Unfortunately, many existing tools supporting estimation promote absolute estimates as they don’t offer the teams a convenient way of using triangulation. This was the case with Spartez’s planning poker tool when we first saw it. We had a great discussion with Spartez’s engineers about agile planning practices and estimation. They were very open to our feedback about their product and they decided to tune it specifically to make it easy to use relative estimates. If you use Jira for your product backlog management and you have ever tried group estimating with triangulation, you might want to give this planning poker tool a try. Speaking of group estimating, we were very happy to see that the tool supports it very nicely as this is essential in the planning poker process. You do know estimation is a group exercise, don’t you? Read on.


There is yet another somewhat forgotten value of using planning poker. Many experiments have been run that prove that groups of people estimate at least as good as experts, if not better. I believe this has been widely recognized since the release of “The Wisdom of Crowds” by James Surowiecki. I wouldn’t say this is always true and I have been in software development long enough to acknowledge its complexity. Still, there are really not too many arguments against using the wisdom of the team, aren’t there? I’ll give you an example. One of the teams that I have been working with recently decided to try planning poker for their estimates. Imagine how much fun we had when we quickly discovered that our expert, who used to do all the estimates himself, produces estimates that are four times shorter than the rest of the team on average. He was just so optimistic and so confident. However, he’s not the person who will eventually do all the work. Ultimately, it will be the team.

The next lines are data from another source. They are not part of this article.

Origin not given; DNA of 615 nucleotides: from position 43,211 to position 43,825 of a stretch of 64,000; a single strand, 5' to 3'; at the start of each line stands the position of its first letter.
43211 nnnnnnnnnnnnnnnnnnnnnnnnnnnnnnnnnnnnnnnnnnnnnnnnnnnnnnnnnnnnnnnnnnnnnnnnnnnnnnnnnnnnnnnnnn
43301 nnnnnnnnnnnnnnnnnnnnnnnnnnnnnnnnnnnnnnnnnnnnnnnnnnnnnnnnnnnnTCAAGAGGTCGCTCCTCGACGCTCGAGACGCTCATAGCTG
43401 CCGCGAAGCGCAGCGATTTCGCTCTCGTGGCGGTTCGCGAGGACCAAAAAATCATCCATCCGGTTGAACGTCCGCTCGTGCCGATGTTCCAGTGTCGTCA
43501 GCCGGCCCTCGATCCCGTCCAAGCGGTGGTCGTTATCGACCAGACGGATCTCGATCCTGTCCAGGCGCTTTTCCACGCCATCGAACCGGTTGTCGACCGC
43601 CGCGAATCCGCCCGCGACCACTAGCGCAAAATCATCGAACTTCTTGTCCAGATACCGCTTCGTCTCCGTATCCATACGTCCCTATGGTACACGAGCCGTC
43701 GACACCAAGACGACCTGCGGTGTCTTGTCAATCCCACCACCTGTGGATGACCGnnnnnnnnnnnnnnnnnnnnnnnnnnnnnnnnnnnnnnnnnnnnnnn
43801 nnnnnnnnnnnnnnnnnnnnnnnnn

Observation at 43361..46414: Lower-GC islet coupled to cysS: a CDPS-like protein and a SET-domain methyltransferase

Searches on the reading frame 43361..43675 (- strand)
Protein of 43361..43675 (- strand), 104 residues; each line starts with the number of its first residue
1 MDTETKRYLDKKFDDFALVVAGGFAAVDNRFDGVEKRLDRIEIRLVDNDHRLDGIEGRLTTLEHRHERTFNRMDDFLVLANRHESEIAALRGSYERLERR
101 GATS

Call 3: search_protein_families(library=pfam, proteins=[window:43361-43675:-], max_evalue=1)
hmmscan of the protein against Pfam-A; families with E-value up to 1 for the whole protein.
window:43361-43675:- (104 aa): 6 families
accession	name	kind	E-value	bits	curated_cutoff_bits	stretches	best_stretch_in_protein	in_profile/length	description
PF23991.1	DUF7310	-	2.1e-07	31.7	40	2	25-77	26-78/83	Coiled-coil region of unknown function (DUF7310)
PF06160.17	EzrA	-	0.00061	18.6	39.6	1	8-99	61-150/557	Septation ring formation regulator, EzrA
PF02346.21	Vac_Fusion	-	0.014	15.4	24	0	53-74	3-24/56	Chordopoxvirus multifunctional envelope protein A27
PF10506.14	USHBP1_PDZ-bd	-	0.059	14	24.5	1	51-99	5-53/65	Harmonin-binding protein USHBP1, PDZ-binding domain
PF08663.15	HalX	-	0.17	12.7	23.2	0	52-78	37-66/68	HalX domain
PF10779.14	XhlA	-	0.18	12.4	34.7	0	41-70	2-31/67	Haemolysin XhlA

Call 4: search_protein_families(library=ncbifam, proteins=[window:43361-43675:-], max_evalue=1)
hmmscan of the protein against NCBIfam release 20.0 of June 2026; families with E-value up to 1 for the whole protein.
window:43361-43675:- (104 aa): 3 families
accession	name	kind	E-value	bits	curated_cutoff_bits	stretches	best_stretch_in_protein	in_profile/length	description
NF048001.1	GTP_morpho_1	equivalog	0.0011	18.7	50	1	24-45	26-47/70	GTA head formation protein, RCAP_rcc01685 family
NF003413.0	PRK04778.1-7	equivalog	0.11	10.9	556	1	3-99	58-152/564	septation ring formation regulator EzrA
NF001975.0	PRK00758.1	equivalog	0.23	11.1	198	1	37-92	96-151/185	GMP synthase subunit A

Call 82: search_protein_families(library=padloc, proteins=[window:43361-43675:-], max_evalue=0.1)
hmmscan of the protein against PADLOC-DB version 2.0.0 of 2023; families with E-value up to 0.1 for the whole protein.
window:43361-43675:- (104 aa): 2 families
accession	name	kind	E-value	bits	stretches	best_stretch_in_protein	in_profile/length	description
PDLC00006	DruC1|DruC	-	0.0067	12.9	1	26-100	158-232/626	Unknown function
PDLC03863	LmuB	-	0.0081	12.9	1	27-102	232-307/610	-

“Individuals and interactions over processes and tools”. There is a big chance that if you are reading this blog post, you know what this means. I feel I have been blessed in a way. Most people that I have worked with over the past years either already have been living their professional lives by this rule or were about to very soon. Sometimes with just a little bit of a helping hand. Agile has been around for a while in the software development industry and even though nobody has ever claimed that processes and tools are evil or superfluous, my feeling is that they have never been given enough attention by the agile community. There has simply been more emphasis on the importance of people’s mindset. To this day, I find that just too many product owners and development teams are not satisfied with their tools and processes and they are not sure where to look for help. Well, if they already have the agile mindset, they should be able to achieve their goals regardless of what tools and processes they are using, right? I tend to disagree. You see, it is like telling people that breathing is more important than eating and then not giving them food. Guess what? You need both.